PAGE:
CIA Director Michael Hayden said that "he had expanded the pool of those eligible to be reimbursed for insurance to include all employees involved in covert activities, not just those involved in counterterrorism and counterproliferation. Any agency employee who supervises one or more employees is eligible to be reimbursed as will attorneys, grievance officers, equal employment opportunity counselors, auditors, IG inspectors and investigators, polygraph examiners, recruiters or hiring advisers and security officers."
Ignatius, David. "Repairing America's Spy Shop." Washington Post, 6 Apr. 2008, B7. [http://www.washingtonpost.com]
"The CIA today is ... caught in a reorganization of intelligence that has brought more confusion than clarity, added more bureaucracy than efficiency and increased the bloat of the intelligence community.... It's too late, unfortunately, to undo the reorganization that created the DNI. So let those three initials cloak a new, elite corps of analysts drawn from the CIA cadre; let's give the science and technology division to the DNI, too.... Meanwhile, let's float the clandestine service free from its ... CIA anchor and let it find a new home -- somewhere distant from Langley, where the old ghosts and myths are far away."
Vicini, James. "CIA Director to Retire from Military and Stay at CIA." Reuters, 23 Apr. 2008. [http://www.washingtonpost.com]
In a note to CIA employees on 23 April 2008, "CIA Director Michael Hayden said ... he will retire from the U.S. Air Force [on 1 July 2008] but continue at the intelligence agency."
Eggen, Dan. "CIA Foresaw Interrogation Issues: Agency Considered Investigations 'Virtually Inevitable.'" Washington Post, 24 Apr. 2008, A16. [http://www.washingtonpost.com]
"[A]ccording to a CIA official's statement in court documents filed" on 23 April 2008, "[t]he CIA concluded that criminal, administrative or civil investigations stemming from harsh interrogation tactics were 'virtually inevitable,' leading the agency to seek legal support from the Justice Department.... The CIA said it had identified more than 7,000 pages of classified memos, e-mails and other records relating to its secret prison and interrogation program, but maintained that the materials cannot be released because they relate to, in part, communications between CIA and Justice Department attorneys or discussions with the White House."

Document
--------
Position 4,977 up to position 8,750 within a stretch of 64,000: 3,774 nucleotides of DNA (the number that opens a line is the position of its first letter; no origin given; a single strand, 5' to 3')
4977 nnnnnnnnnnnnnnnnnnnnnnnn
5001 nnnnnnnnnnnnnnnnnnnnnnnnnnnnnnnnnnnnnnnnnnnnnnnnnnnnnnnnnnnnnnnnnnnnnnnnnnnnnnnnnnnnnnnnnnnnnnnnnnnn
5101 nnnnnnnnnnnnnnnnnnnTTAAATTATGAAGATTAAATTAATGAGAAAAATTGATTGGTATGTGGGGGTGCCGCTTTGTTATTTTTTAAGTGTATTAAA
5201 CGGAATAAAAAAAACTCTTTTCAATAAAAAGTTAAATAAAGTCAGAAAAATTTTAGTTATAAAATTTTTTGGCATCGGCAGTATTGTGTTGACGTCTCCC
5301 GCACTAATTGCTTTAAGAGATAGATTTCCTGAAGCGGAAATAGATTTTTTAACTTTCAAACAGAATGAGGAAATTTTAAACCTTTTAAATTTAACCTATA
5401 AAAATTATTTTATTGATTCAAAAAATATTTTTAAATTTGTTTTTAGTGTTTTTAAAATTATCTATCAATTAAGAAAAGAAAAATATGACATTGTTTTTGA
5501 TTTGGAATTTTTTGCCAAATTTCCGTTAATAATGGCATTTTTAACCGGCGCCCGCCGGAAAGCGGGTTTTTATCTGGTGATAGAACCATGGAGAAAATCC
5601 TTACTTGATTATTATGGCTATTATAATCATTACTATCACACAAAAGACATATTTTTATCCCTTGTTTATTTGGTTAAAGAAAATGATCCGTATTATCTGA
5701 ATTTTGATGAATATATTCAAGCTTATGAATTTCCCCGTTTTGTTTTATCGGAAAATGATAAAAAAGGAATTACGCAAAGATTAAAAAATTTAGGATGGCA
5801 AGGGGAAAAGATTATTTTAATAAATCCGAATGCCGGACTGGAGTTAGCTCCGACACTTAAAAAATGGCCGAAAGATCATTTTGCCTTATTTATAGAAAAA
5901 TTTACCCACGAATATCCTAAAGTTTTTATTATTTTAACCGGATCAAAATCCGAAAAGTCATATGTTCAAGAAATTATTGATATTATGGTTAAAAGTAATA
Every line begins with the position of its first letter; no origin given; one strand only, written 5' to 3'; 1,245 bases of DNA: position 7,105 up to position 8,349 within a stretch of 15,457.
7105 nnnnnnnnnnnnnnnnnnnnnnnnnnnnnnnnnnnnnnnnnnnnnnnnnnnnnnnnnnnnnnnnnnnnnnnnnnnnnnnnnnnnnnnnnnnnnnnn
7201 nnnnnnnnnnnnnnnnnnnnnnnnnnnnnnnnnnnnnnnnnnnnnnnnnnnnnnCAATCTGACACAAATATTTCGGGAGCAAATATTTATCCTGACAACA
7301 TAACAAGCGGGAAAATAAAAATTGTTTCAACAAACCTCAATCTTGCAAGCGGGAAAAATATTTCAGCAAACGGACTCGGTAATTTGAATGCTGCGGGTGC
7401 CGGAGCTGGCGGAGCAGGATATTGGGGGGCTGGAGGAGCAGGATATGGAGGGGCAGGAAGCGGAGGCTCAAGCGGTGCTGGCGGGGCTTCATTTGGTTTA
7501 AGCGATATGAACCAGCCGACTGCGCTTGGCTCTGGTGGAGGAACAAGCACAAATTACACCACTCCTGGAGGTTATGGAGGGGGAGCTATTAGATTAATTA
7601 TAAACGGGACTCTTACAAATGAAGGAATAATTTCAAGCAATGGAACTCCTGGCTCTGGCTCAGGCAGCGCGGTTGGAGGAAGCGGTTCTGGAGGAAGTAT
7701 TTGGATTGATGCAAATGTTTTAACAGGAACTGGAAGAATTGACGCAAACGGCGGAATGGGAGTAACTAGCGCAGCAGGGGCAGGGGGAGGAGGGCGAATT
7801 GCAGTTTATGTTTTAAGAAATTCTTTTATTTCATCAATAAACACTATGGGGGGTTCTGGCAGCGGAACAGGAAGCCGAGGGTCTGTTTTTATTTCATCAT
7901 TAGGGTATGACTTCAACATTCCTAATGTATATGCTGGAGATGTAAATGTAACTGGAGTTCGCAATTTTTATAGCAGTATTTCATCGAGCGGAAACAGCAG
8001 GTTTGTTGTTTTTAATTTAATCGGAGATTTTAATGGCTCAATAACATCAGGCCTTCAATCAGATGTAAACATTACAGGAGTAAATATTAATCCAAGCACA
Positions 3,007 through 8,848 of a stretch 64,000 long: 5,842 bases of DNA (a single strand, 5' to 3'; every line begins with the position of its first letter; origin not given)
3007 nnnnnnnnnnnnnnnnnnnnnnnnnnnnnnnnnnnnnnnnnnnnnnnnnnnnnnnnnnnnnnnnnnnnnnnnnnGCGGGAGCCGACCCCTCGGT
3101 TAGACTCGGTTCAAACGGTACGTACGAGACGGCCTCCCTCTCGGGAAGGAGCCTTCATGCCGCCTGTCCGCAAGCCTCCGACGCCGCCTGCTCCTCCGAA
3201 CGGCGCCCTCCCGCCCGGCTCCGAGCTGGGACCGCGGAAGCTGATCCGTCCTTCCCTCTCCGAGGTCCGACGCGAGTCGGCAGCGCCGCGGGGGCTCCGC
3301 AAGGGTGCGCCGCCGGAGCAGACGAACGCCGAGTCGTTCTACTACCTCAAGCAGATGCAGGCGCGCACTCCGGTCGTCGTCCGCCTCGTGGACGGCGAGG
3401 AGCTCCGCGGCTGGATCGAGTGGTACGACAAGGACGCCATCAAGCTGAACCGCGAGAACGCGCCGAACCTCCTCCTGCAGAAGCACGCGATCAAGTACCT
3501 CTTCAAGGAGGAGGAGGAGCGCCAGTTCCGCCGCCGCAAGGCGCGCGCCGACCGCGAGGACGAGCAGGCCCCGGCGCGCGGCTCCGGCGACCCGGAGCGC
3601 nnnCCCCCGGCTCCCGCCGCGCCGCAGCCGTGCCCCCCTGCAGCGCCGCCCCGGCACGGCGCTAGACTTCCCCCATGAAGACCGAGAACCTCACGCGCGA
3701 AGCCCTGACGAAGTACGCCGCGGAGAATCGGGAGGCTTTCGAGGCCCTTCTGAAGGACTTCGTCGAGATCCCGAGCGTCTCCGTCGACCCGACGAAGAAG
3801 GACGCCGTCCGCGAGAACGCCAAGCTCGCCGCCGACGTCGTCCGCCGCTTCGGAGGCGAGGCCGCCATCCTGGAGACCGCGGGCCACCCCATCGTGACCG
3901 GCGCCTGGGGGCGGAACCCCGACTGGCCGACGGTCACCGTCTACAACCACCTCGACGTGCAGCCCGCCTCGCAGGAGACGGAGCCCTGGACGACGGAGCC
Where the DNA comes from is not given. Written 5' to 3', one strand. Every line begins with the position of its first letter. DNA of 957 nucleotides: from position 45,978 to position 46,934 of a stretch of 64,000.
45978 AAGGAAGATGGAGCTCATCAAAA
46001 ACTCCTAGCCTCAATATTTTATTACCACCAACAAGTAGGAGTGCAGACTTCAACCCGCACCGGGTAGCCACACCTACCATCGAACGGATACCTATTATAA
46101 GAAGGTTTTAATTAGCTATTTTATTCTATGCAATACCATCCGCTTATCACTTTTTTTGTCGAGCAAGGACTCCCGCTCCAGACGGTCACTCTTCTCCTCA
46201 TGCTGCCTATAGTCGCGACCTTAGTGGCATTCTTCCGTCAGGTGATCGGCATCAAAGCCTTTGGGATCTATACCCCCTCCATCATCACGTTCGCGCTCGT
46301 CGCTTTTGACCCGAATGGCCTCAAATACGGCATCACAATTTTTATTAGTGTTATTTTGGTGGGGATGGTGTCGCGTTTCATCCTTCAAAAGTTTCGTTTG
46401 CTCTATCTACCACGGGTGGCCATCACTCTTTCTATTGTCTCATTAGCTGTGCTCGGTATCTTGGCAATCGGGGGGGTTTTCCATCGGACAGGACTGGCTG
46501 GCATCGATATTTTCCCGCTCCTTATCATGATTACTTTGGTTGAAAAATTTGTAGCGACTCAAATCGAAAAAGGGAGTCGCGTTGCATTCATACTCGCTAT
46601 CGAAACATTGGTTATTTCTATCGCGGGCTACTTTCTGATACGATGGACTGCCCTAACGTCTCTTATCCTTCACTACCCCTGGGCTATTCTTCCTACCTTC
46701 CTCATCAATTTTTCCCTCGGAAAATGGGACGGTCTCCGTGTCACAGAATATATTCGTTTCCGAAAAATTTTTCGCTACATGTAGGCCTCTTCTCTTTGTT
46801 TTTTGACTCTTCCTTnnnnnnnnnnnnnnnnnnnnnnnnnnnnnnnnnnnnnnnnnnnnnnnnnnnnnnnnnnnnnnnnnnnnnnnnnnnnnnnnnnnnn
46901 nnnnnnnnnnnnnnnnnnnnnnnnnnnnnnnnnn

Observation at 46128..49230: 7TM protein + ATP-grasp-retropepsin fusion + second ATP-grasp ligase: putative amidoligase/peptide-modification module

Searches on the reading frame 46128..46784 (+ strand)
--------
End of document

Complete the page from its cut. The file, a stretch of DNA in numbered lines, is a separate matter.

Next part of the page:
Warrick, Joby. "Ex-CIA Official Indicted Over Agency Job for Mistress." Washington Post, 22 May 2008, A9. [http://www.washingtonpost.com]
A federal grand jury indictment alleges that Kyle "Dusty" Foggo, the CIA's executive director from 2004 to 2006, "pressured CIA managers into hiring" his mistress "after she was turned down for a position in the CIA's general counsel office." Foggo also "faces charges of fraud, conspiracy and conflict of interest stemming mostly from alleged favors he performed for California businessman Brent R. Wilkes, a childhood friend and prominent GOP fundraiser."
DeWitt, Robert. "Secret Hero." Tuscaloosa News, 25 May 2008. [http://www.tuscaloosanews.com]
Jack Weeks died in 1968 when his A-12 apparently exploded on a test flight. "A couple of weeks before his death, he became the pilot who located the USS Pueblo,... after it was captured by North Korean patrol boats.... Battleship Park, home of the USS Alabama, will commemorate the 40th anniversary of his death on June 4 with a ceremony that will include an Alabama Air National Guard fly-over."
Hess, Pamela. "Intelligence Agencies in Turf War." Associated Press, 28 May 2008. [http://www.washingtonpost.com]
According to former and current CIA officials, the ODNI "is angling for more power over and insight into spy operations worldwide. At stake is the authority of the CIA's legendary station chiefs, who for 60 years have enjoyed a great deal of autonomy in overseas intelligence operations."
Shane, Scott. "Inside a 9/11 Masterminds Interrogation." New York Times, 22 Jun. 2008. [http://www.nytimes.com]
The focus here is the CIA's interrogation of Khalid Shaikh Mohammed and the role played in this and other interrogations by an analyst named as Deuce Martinez. Shane makes an important point: "The very fact that Mr. Martinez, a career narcotics analyst who did not speak the terrorists' native languages and had no interrogation experience, would end up as a crucial player captures the ad-hoc nature of the program. Officials acknowledge that it was cobbled together under enormous pressure in 2002 by an agency nearly devoid of expertise in detention and interrogation."